847 patients had laparoscopy and attempt of removal of their gallbladder, of these 615 (72.6%) were women and 233 (27.4%) were men. The mean age for women was 42.2 (range 20-75) years and for men 45.4 (range 21-70) years. Their weight ranged between 45-137 kgm with a mean of 79.5 kgm. Of the 847 patients, laparoscopic cholecystectomy was completed in 823 (97.2%) and 24 (2.8%) had to be converted to open. The reasons for conversion were summarized in [Table - 1]; the main reason of conversion is the presence of acute cholecystitis with friable gallbladder and dense adhesions to the surrounding structures. There were no injuries to major biliary ducts in our series and we do not perform intraoperative cholangiogram routinely. Nine out of 232 (3.9%) males and 15 out of 615 (2.4%) females were converted to open procedure. In fact the odds for open surgery is 1.60; although males are 60% more at risk for conversion to open surgery, this risk is not statistically significant (95% C.I. 070-3.74) (P=0.260). One hundred forty-one patients had acute cholecystitis of those 13 (9.2%) were converted to open while 128 (90.8%) had their gallbladders removed laparoscopically. On the other hand, 706 patients had non-acute gallbladder problems (chronic cholecystitis), of those 11 (1.6%) converted to open and 695 (98.4%) were completed laparoscopically. Patients who had acute cholecystitis are 5-folds more at risk to be converted to open than those who had chronic one (O.R.=6.4, C.I. 95%, 2.8-14.6). Acute cholecystitis is a statistically significant factor (P<0.001) to predict the possibility to convert to open surgery. The average operative time was longer among the converted cases (130 minutes) versus 70 minutes for laparoscopically completed cases. The mean hospital stay days for converted cases was 5 days and for laparoscopically completed cases 2.97 days. [Table - 2] summarize different variables for comparison between open and laparoscopic cholecystectomies in our series.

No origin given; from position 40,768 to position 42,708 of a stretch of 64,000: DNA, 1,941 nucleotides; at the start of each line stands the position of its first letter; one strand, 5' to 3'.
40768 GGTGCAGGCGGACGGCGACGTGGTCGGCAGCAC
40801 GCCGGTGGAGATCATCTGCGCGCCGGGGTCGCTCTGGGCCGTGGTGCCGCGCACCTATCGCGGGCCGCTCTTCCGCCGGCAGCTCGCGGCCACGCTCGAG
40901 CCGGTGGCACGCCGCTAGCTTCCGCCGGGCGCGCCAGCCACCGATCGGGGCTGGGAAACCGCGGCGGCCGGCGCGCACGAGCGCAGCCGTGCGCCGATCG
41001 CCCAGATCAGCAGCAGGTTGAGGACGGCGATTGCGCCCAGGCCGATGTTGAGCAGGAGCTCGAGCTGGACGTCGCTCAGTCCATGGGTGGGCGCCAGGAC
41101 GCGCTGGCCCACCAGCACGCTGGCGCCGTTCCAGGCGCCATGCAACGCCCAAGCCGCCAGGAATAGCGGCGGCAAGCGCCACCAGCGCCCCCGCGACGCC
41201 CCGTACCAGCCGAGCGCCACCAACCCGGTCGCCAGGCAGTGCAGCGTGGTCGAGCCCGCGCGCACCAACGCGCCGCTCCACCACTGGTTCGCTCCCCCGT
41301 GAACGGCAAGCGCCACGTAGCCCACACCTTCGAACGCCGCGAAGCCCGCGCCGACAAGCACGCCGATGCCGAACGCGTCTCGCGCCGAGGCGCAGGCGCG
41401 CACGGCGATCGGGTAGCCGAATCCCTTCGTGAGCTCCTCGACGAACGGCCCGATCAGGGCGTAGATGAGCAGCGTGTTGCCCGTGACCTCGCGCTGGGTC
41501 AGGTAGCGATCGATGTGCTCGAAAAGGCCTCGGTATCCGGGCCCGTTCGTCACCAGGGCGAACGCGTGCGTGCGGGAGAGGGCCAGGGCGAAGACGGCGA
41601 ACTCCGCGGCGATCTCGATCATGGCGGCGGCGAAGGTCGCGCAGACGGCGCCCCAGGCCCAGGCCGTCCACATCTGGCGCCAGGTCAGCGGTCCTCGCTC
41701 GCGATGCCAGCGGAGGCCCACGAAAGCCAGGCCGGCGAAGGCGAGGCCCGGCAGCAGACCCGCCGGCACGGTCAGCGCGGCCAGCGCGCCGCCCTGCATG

| Discussion|| |